So let's break it down.
Please note that some costs are estimates
-The ceiling - most of the moulding was provided by Metrie. I am not sure exactly what they would retail for, but I would estimate them at $1200. the labor would retail for $2800. The paint was sponsored by Kelly Moore and I would estimate them to be around $600. The labor would retail around $2000. The ceiling total $6600
2-The lovely black grasscloth wallpaper was provided by Pacific Designs. The paper retails for around $100 per roll, I needed 18 rolls, plus the labor to float walls $500 and to hang paper $1100. The wall total $3400
3-The custom drapery - the black silk fabric and trim were provided by Fabricut/Stroheim. We used about 24 yds of each. The fabric retails for around $64/yd and the trim $68/yd. Of course you need lining and labor and installation added on. The total for drapery is around $4100, plus drapery hardware from Helser Brothers is around $800
4- The custom canopy bed - The bed by S&L Designs would retail for around $8500 and the fabric headboard would retail for around $150
5- The chest on one side of the bed retails for $3800, the custom hair on hide desk which includes the hides, labor to build and upholster desk, the nail heads, the pull from Emtek, would retail for $2800. The mirrored TV console retails for $2400, the black and gold credenza retails for $1500, the chinoiserie table retails for $800, the small acrylic side table from Lamps Plus retails for around $300
6- The custom sofa made by Creative Style Furniture would retail for around $7760 including the velvet fabric from Clark and Clark, Houles metallic bullion fringe and labor
7- The wing back chair from Scout Design Studio would retail for $1850. This includes the cost of the chair, plus Clark and Clark fabric and cost to reupholster
8- The two small ottomans from Lamps Plus retail for about $500 for both
9-The zebra rug would retail for around $1600
10- The pillows in the room from shams to accent pillows (some from Arianna Belle and some custom made by my workroom) would retail for $4000. Complete bedding not including the pillows would retail for around $2500
11- The lighting in the room - chandelier from Hudson Valley would retail for around $2856. The lamps would retail for a total of $2140. The electrical outlets and switches by adorne Collection by LeGrand would retail for roughly $600 plus electrical labor $500
12- The beautiful faux florals in the room from NDI would retail for around $2500, and the real ones about $50.
13- The art in the room would retail for around $18000 for the Hunt Slonem original from Laura Rathe Fine Art, and the Chinese calligraphy would retail for roughly $800 for the grouping. The small round poets would retail for around $500, and "Lady Gray" canvas from Minted in the closet would retail for around $350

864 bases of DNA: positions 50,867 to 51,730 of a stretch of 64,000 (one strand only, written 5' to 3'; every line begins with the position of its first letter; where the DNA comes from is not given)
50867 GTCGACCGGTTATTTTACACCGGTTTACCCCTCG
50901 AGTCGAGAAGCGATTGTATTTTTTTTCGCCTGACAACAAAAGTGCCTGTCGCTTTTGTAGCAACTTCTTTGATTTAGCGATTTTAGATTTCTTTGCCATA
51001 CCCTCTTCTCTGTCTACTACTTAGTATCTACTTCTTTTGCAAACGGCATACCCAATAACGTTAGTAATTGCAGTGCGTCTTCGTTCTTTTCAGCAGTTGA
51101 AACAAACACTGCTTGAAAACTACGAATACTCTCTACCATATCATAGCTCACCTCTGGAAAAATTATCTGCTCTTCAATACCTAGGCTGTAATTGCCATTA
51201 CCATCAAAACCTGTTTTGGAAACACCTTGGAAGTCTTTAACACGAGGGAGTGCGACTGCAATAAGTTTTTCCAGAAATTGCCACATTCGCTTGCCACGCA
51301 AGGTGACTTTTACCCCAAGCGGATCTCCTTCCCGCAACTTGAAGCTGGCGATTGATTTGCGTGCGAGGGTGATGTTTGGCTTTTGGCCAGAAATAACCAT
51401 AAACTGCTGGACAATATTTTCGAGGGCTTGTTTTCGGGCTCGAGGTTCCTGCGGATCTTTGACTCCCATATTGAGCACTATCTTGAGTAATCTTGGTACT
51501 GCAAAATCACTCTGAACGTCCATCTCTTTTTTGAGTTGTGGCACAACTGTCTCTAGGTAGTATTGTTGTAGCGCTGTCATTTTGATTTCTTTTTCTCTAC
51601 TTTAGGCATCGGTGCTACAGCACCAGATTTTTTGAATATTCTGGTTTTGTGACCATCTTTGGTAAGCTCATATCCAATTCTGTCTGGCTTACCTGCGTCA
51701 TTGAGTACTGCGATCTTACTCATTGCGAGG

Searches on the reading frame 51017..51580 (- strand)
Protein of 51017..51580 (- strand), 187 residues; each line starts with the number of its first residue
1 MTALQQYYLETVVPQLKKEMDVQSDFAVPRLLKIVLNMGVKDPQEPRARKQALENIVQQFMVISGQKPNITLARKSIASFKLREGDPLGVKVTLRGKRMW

14- The round disks on stands would retail for around $1200. The bust would retail for around $75. The books in the room would be around $1000. The ginger jar would retail for around $150, the other accessories would be around $500
15- The reupholstered desk chair by Creative Style Furniture with a Clarence House cheetah print fabric retails for around $800 (not including cost of chair)
16- The floor mirror from Varaluz and mirror above bed retail for around $1000
17- The door hardware from Emtek retails for around $400 for both
The total so far is roughly $87K plus freight, receiving, storage and delivery charges on some items, plus cost for installation on some items. Sales tax is also not included in that total.
Keep in mind that the Hunt Slonem original artwork from Laura Rathe Fine Art was borrowed and returned, but was included in the overall cost
I am very blessed to have such a luxurious space that did not cost me nearly as much as it could have, thanks to the generosity of my sponsors, and pulling in items that I have owned for a very long time.
I decided to include the costs in this post to show just what a layered space like this could cost a consumer. Of course design fee would be additional.
If a client were to ask me to recreate this exact same room, they would pay quite a bit less because I typically offer discounts on products. However, the reality is that a well layered space like this with quality, custom finishes would be in the $40-60K price range. This can be a bit shocking to clients sometimes, and why I like to have the budget conversation very early in the process to set expectations.
I am very proud of the room. It is warm, inviting, and very luxurious. The issues are well worth the results of the gorgeous space I get to call home.
I remember seeing the images from Colleen Scott come through for the first time, and my heart skipped a few beats. I was very excited with the way Colleen captured the space.
Follow me on Instagram to see what others think of the room
Also, check out the video tour of the room
So tell me, what is your favorite part of the room? I know what mine is :-)
Wishing You Beauty And Inspiration!